If your modem is in fact connecting to your ISP's modem pool, but the connection is not getting past the authentication process, then you most likely have an incorrect (for your ISP's particular PPP server) PPP connection script. This script is chosen from the Server Type pop-up menu of the connection settings panel in the Dial-Up Networking preferences application.
The PPP connection script handles sending your name and password (and sometimes a connection protocol request) to the remote PPP server, in response to the server's prompts. It works quite simply, waiting for the server to send particular strings, and then sending other strings back to the server.
The first thing to try is changing the Server Type to either "Standard PPP" or "Unix login", whichever one you don't have chosen now. "Standard PPP" tells the BeOS to use PAP to log you in; "Unix login" uses a more traditional Unix style method to log in. If neither of those works, try any other options you see, in order, except for the "Manual" option.
Unfortunately, there is no universal script that will work with all PPP servers. The default scripts that come with the BeOS will work for many PPP servers, but not all. If none of the scripts work with your service provider, you can use the "Manual" option, and log in manually every time, or you can write your own PPP connection script.
There are no easy steps to follow to do this, so we can only give you guidance regarding writing a PPP connection script. You will need to either learn a fair amount about PPP login procedures, or work with your ISP's technical support group, to determine the exact script to use.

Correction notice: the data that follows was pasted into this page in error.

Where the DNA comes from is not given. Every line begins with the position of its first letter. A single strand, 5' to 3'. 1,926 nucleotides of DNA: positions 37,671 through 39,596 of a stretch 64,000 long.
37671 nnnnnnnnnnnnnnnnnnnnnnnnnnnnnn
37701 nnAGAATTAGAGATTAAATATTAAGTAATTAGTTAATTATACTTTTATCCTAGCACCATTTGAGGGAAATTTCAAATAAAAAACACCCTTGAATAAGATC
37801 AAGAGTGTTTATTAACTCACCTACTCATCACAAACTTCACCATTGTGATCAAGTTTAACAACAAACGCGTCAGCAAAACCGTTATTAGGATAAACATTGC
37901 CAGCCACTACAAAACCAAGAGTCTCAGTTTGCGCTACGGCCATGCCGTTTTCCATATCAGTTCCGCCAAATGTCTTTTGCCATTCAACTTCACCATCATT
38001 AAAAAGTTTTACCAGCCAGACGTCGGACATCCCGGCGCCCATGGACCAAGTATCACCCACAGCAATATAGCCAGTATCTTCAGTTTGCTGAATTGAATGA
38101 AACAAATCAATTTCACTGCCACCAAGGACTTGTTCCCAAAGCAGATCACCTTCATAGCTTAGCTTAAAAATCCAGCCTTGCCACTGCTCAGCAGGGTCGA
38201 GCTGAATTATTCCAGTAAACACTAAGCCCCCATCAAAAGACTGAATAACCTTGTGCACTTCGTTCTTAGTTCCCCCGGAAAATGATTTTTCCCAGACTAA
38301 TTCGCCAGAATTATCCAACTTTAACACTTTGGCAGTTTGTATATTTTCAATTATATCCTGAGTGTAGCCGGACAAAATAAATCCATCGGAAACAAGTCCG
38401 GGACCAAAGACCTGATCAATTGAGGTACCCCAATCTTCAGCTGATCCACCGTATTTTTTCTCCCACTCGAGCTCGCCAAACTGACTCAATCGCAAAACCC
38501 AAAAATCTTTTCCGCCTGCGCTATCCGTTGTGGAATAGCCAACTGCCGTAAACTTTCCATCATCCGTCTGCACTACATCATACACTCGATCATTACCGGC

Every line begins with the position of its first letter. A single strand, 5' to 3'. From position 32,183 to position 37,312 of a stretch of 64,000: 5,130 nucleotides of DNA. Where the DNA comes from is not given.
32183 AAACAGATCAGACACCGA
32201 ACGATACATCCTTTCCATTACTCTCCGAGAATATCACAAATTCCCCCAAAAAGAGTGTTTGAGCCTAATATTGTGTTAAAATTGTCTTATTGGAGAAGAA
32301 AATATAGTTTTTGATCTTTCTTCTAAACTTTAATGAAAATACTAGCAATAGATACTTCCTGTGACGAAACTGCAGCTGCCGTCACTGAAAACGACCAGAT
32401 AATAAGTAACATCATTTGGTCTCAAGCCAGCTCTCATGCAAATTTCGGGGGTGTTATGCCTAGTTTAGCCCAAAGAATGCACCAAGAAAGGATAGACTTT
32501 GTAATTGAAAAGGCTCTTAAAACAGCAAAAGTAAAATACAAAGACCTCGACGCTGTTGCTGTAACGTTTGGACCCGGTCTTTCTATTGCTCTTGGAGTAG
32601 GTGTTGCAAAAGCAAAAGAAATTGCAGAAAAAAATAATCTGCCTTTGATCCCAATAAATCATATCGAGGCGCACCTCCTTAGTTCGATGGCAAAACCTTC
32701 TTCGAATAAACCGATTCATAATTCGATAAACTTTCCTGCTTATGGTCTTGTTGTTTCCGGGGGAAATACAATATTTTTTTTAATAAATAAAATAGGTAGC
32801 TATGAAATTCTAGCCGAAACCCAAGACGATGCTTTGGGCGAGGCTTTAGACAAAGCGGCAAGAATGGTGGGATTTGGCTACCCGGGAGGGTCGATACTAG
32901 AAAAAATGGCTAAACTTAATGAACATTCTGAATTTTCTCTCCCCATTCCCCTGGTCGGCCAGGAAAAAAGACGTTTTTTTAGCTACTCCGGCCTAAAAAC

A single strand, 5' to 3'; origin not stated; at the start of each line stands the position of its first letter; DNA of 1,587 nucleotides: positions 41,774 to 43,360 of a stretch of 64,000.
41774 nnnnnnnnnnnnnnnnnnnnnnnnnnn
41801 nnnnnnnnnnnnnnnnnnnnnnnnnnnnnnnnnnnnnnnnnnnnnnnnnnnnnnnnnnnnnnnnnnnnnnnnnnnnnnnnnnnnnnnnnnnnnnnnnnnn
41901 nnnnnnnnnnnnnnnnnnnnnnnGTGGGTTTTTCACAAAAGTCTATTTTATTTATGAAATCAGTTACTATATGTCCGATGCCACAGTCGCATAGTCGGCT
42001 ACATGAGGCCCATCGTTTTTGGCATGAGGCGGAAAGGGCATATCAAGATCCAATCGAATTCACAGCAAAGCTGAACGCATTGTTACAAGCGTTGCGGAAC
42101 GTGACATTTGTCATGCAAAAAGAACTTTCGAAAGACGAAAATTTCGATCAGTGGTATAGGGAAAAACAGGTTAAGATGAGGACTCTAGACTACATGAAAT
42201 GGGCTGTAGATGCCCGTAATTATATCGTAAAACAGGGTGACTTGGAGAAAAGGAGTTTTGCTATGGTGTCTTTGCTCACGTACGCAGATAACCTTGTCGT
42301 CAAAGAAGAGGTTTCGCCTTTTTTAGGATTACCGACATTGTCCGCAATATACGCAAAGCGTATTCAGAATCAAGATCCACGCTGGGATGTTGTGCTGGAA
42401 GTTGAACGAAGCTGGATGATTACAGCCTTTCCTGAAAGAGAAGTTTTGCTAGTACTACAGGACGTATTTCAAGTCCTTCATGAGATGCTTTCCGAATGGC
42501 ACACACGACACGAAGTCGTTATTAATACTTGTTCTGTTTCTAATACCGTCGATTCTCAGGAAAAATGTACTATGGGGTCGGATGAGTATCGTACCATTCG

You will probably find checking the "Display chat when connecting" checkbox in the Modem settings panel to be extremely helpful in determining what your PPP connection script should be. This will give you a small terminal window that appears when you connect, which will let you see exactly what the server is sending, and what the BeOS is sending back (which might not be working), and more importantly, it will let you figure out what the BeOS should be sending.
PPP connection scripts are stored in a text file, located at
Here are the special "escape codes", or tokens, which let you insert special characters or character strings into the modem initialization string or the PPP connection script (case matters with these, beware the upper and lower case "s"/"S" and "n"/"N" tokens!):
Note: The modem initialization string and the PPP connection script
both separate each string in the script with a
space. If you need to actually send a command that includes spaces, you need to
"escape" them using the
It is possible that your ISP is using dial-up hardware which does not implement its PPP support completely to the specification. In this case, your modems would connect, but then nothing would happen.
Or perhaps you are having other problems that are not dealt with specifically here. Before you send in a request using the "Be Customer Technical Support" form, you might try the following (we'll ask you to try it when you contact us):